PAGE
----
The Next Big Things in the World of Work

Mindful of the momentous – and rapid – changes in the workplace over recent years, mostly thanks to advancing technology, any self-respecting manager and business leader will be anxiously watching for the next “big thing”.

Silvia Leal, Director of the ICT Programs at IE Business School as well as its Technology and Information Systems Professor, believes that, if business leaders are to avoid being swept away by today’s digital tsunami, they must lead their organization’s transformation.

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Warnings of profound change can’t go unheeded, says Leal. In support of her view, she cites:

Get the Right Training

Leal advises organizations to:

  • Be curious about new technology. You don’t have to be a technical expert but you must know what’s out there and how to make it work for you.
  • Get the right training as soon as possible. Business leaders must understand how technological developments, such as big data, artificial intelligence (AI) and Blockchain, will transform business models.
  • Consider ideas from unexpected places. Be ready to work with unusual partners. This means executives must fully embrace diversity and teamwork. For example, in a precursor to the Internet of Things, Mark D. Weiser in “The Computer for the 21st Century” predicted that computers will become so integrated into everyday objects that they will come to be invisible. In turn, he’d been inspired by “Ubik”, a 1969 novel by Philip K. Dick that presaged the development of organ printing. The technology envisaged has gone far beyond science fiction. It now employs 300,000 professionals worldwide and is forecast to increase fifteen-fold by 2020.

A Good Place to Start

A good place to start research into identifying the new technologies to master might be a recent report by the global consultancy Deloitte, “The Fourth Industrial Revolution is here – are you ready?”. This report outlines some key practical challenges that organizations are likely to face in coming years.

The report is the result of a global survey of some 1,600 C-suite executives. Its key message is their lack of preparedness for the future – or “industry 4.0” as it’s being called.

The report reveals that managers understand that AI, the “Internet of Things”, Blockchain, and other technologies that underpin industry 4.0 will herald huge change. While being optimistic about the possibilities, they don’t know how to deal with the challenges these will present.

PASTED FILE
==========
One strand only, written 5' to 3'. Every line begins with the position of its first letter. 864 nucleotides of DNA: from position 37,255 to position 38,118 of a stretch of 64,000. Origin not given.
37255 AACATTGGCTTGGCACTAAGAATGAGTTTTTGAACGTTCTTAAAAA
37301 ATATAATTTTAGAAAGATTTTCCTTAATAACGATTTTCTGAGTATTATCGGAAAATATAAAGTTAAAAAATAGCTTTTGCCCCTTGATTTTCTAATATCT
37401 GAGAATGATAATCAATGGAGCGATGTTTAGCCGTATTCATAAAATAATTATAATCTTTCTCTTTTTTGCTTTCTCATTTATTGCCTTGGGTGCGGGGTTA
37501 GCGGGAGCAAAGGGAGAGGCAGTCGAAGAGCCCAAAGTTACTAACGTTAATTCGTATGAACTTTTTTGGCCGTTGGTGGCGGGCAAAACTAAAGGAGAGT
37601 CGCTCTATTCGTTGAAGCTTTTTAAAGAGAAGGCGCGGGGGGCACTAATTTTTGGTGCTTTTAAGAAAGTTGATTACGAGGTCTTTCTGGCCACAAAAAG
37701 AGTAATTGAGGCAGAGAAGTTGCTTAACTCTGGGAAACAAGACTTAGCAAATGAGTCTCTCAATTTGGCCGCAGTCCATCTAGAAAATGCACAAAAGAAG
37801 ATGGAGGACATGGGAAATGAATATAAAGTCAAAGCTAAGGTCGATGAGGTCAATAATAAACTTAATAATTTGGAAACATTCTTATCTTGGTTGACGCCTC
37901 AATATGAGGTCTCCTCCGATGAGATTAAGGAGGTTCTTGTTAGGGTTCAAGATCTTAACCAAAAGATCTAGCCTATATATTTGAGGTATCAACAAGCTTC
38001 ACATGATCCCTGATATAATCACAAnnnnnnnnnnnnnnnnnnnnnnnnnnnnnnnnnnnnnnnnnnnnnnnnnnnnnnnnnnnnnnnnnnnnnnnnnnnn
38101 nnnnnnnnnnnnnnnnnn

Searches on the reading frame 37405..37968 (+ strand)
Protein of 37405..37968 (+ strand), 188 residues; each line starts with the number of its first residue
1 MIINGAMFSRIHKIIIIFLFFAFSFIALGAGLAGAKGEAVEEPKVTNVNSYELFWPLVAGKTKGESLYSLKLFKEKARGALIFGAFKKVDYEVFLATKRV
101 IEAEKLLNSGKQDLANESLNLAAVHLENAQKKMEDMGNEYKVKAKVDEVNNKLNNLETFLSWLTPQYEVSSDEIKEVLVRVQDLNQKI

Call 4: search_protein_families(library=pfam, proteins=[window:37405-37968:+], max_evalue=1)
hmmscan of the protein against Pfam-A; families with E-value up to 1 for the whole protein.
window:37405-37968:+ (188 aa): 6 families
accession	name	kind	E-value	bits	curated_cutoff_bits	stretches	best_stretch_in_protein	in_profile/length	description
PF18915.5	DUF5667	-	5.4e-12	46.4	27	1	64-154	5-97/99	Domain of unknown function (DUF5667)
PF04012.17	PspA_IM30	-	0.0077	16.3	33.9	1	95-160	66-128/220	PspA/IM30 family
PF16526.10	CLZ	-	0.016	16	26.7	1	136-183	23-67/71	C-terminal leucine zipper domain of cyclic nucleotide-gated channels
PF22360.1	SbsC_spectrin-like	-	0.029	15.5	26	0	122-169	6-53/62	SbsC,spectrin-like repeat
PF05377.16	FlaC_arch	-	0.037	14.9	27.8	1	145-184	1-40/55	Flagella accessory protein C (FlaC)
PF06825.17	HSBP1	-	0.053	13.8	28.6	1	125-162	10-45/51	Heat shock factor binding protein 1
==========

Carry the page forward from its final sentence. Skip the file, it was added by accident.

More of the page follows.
Some 87 percent of executives were confident that industry 4.0 will lead to “more social and economic equality and stability” but only 14 percent were confident that their organizations are ready to make the most of the opportunities.

Only a quarter of respondents were highly confident that they have the right people and skills needed for the future. Yet only 17 percent of them said talent and HR were a priority – even though 86 percent said they were doing all they could to build a better-prepared workforce.

According to Stefan Stern, visiting professor of management practice at Cass Business School and a former FT management columnist, “The Deloitte report feels like cognitive dissonance or, at best, a case of confusion. Seemingly, the dazzle of new technology can obscure business leaders’ vision.”

Human-Shaped Priorities

Writing for FT | IE Business School Corporate Learning Alliance, Stern says, “As they descend from the mountaintop, business leaders mustn’t lose sight of the human-shaped priorities that underpin business success. These, according to Brian Householder, president and chief operating officer of IT firm, Hitachi Vantara, involve ‘essentially enduring human skills such as supervision, creativity and emotional intelligence’.”

Stern asks, “Survey respondents talk of using new technology to develop new business models but have managers genuinely spotted unmet customer needs? Or are they just playing with some fancy new kit?

“New technology doesn’t magically create viable business models on its own.”

Human Realities

In Stern’s view, if business leaders are to make the most of the opportunities, they should focus on five practical human realities:

  • The customer. If new tech platforms aren’t making things easier and quicker for your customers, why you are developing them?
  • Remember the human factor. New technology can support and enhance what people do but it can’t replace the need for human contact altogether.
  • Create stability despite change. Futuristic visions may excite leaders but disorientate staff.
  • Develop “navigational skills”. In the midst of change, you need discretion and judgment to remain focused on your core purpose.
  • Be curious about, and open to, new technology.Use new technology for practical purposes – but don’t be gullible. Not all IT salespeople’s promises can be delivered.

For further insights from the FT | IE Corporate Learning Alliance, visit